Jeannine spun several fibers with chinchilla fiber.

Cactus Cotton

Early in my spinning life, I was teaching at an atelier (a workshop focusing on the fine or decorative arts). For fun, we offered a “stump the spinner” opening to draw attention to the various classes being taught. I would spin anything brought to the opening provided we could get it through the orifice of the wheel. (If I were to do this today, I would not have the orifice limitation, and I would use spindles.) A Native American brought his long hair to be spun so that he could weave it in a dance belt that he was creating. It was slick and a bit coarse, but the length made it easier to spin. Other fibers that I spun included cat and dog hair as well as toilet paper. The most unpleasant thing I was asked to spin was medium-coarse steel wool scrubbing pads (and yes, it can be done). Ever since then, odd things seem to find their way into my spinning fibers. I love the challenge!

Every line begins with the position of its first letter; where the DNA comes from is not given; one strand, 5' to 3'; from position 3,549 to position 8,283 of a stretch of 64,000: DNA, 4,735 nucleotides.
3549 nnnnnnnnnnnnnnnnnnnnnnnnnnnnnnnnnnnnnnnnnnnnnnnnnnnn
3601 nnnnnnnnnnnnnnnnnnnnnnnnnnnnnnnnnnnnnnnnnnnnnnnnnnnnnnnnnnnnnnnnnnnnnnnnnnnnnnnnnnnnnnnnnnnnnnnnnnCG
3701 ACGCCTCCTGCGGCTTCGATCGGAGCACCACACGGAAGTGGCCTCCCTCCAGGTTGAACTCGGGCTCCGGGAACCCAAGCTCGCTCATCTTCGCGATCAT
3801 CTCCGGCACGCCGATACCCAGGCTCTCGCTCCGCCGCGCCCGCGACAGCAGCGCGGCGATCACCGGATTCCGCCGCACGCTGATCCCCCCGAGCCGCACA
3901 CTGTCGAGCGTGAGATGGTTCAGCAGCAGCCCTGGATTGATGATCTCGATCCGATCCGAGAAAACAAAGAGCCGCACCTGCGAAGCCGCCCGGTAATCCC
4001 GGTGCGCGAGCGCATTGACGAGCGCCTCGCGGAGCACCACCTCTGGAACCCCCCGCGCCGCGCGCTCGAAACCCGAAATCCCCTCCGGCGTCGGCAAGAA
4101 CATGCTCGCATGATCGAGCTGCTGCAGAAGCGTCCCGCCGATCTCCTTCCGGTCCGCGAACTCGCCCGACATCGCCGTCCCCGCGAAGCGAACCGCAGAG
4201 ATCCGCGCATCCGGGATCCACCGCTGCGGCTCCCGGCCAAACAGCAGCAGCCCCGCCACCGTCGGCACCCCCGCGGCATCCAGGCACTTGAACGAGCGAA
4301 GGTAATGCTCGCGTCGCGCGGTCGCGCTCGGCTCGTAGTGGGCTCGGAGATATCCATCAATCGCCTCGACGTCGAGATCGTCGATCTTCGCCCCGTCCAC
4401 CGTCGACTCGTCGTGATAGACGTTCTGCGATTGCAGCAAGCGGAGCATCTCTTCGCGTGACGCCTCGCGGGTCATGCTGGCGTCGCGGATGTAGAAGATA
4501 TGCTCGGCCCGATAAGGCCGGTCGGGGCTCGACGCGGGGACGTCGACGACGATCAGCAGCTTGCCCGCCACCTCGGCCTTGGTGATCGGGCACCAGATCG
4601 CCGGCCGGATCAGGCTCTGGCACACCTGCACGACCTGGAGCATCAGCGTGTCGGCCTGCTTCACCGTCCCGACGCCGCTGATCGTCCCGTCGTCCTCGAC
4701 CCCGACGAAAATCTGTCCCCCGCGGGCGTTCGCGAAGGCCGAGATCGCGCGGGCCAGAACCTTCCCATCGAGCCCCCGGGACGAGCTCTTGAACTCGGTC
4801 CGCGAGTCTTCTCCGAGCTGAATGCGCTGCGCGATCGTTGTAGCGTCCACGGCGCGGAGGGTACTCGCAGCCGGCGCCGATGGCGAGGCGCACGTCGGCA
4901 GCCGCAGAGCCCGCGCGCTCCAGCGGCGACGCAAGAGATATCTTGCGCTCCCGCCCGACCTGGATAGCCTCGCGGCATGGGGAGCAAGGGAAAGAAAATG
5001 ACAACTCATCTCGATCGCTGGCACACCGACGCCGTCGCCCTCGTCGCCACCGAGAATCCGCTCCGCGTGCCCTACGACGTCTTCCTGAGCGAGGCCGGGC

One such fiber presented to me early this year was cactus cotton. Along with fiber from the seed buds that were on the main body of the cactus, I was given a picture of the cactus. We don’t have many cacti in Tulsa so I started looking for information. I learned it was a golden barrel cactus (Echinocactus grusonii). The yellowish/creamy-colored fibers are at the top of the globe or barrel. Birds and small mammals like the fruit and use the fluff, found at the bottom of the seed pack, for nesting materials. Like kapok, another seed fiber, my guess is it may have had limited use as stuffing or insulation. The fragile fibers are 1⁄2 inch to 1 inch long and at about 100 times magnification look like crystalline threads with little flecks of colors. One cactus can provide about 1 ounce of fiber. Spun by itself it is very weak yarn, so it is better to spin it in a blend or as a core spun yarn. I spun with the gently carded cactus fiber in my back hand along with a 5/2 unmercerized cotton core yarn. Letting the twist run up the core and catch the fibers, I could, if needed, encourage them to attach by pulling and fluffing as I spun. This seemed to work better than feeding the fibers at a 90-degree angle to the core. I wonder what my friends will bring me next.

Spanish Moss